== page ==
involved

international cariologists. ICDAS was designed to facilitate the standardized diagnosis of caries on all tooth surfaces at all stages of severity. An updated version of ICDAS (ICDAS II) has been well accepted and been used in clinical studies with as good well intraexaminer as and interexaminer sensitivity and

agreement, specificity 2 8 .

satisfactory

[1] RADIOGRAPHIC METHODS: Less than six months after W.C. Roentgen‘s discovery of the x-ray, William J. Morton, a New York physician, was one of the first to report that x -rays could have dental applications. More recent developments include higher speed film and digital radiography. Current digital imaging technologies generate images whose diagnostic yield may equal, but not necessarily exceed, that of images obtained by using conventional film 2 8 .

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A] DIGITAL RADIOGRAPHS Digital radiography has offered the potential to

increase the diagnostic yield of dental radiographs and this has manifested itself in subtraction radiography. A digital radiograph (or a traditional radiograph that has been digitised) is comprised of a number of pixels. Each pixe l carries a value between 0 and 255, with 0 being black and 255 being white. The values in between represent shades of grey, and it can be quickly appreciated that a digital radiograph, with a potential of 256 grey levels has significantly lower resolution than a conventional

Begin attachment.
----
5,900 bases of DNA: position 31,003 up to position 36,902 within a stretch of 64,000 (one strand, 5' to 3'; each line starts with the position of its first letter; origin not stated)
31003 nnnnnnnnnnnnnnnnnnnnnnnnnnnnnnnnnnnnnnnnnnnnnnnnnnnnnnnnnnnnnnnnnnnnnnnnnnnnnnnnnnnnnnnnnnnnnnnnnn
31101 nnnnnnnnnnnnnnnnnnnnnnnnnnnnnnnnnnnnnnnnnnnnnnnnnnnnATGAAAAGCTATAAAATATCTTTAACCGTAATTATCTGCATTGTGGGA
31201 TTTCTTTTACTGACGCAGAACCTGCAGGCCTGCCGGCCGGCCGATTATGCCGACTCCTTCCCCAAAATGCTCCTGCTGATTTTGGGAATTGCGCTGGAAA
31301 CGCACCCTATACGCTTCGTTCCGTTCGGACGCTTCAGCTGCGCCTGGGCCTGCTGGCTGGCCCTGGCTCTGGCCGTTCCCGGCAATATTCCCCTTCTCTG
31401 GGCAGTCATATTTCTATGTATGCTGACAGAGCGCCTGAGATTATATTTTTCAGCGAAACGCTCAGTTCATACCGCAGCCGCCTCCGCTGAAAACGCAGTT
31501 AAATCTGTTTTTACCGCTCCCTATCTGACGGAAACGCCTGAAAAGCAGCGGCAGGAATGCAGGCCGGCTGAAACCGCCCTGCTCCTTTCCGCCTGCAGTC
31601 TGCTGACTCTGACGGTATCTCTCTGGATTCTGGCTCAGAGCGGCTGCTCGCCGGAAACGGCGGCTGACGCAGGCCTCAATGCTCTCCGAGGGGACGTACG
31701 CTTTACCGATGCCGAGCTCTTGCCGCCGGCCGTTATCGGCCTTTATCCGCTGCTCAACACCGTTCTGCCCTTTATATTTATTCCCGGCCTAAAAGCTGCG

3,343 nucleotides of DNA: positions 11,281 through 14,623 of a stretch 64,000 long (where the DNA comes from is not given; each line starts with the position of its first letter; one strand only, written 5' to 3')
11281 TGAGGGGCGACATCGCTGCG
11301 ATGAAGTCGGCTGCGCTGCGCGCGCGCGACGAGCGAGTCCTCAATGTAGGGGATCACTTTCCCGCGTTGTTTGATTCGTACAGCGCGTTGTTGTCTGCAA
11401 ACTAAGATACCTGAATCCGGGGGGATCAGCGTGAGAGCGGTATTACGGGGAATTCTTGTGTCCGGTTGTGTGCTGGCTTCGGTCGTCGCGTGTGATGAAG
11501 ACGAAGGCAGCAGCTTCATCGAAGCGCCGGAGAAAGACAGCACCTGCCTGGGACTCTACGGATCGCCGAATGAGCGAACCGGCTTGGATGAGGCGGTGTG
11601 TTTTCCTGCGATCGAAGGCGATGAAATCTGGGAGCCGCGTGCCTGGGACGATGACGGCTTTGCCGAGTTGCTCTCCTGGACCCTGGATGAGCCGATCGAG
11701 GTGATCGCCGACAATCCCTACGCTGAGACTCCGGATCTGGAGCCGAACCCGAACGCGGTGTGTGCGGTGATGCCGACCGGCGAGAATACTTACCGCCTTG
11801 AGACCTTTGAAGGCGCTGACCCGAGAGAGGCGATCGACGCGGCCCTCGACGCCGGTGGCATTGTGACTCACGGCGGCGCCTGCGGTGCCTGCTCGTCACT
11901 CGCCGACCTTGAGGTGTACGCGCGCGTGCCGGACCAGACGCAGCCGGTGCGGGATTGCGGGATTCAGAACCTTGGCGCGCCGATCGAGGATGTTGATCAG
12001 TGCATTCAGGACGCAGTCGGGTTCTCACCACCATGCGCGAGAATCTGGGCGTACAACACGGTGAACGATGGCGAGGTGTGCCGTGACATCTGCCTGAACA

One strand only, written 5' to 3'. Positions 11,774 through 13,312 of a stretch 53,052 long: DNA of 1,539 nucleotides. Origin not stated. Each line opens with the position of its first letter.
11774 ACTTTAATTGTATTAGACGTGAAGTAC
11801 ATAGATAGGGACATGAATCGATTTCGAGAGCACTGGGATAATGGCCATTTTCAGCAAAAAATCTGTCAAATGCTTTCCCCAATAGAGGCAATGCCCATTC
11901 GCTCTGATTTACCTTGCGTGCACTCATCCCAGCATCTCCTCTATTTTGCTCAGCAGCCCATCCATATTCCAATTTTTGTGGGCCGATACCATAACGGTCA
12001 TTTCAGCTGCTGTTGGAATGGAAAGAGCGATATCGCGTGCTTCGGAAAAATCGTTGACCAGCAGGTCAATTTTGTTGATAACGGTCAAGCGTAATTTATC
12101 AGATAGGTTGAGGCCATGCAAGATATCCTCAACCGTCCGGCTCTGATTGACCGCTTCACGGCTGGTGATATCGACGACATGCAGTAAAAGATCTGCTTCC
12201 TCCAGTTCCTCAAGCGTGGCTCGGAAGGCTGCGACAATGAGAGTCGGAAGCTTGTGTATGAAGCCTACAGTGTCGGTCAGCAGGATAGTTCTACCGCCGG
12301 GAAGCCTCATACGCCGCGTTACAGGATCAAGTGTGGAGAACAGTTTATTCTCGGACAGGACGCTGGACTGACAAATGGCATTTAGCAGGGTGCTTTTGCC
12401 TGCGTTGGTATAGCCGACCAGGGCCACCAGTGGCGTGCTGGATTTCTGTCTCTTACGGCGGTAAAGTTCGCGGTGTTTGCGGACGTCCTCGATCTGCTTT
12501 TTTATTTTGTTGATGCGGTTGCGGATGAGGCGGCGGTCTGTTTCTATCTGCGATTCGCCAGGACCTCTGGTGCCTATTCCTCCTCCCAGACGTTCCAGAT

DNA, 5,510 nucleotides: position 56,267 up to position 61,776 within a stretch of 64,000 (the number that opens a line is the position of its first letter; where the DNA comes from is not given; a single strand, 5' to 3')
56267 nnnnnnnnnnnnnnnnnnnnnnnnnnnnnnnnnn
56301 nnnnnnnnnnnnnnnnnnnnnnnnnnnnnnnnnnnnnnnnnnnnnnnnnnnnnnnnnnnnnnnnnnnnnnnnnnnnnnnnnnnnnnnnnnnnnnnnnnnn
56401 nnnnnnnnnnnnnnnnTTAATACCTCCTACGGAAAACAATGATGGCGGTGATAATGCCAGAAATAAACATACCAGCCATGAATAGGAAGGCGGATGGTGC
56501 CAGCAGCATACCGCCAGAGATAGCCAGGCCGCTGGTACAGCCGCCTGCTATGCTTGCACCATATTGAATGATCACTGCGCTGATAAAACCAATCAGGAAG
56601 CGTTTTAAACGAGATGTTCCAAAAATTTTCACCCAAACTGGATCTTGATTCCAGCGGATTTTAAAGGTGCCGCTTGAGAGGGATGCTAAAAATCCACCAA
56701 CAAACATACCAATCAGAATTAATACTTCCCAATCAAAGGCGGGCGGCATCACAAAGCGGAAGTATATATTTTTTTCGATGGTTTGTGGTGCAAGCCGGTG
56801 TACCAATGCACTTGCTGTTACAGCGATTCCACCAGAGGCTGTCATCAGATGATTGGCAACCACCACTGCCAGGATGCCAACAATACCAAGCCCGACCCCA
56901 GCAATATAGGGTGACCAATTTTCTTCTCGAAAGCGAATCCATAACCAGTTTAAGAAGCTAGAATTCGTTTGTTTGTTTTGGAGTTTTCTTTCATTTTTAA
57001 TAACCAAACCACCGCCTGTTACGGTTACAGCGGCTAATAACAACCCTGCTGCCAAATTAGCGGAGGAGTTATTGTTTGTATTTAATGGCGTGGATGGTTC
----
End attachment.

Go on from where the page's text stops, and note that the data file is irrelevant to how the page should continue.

radiograph that contain millions of grey levels. This would suggest that digital radiographs would have a lower diagnostic Research yield has than that of traditional with radiographs. and

confirmed

this;

sensitivities

specificities of digital radiographs being significantly lower than those of regular radiographs when assessing small proximal lesions.

However, digital radiographs offer the potential of image enhancement by applying a range of algorithms, some of which enhance the white end of the grey scale (such as Rayleigh and hyperbolic logarithmic probability) and others the black end (hyperbolic cube root function). When these enhanced radiographs are assessed their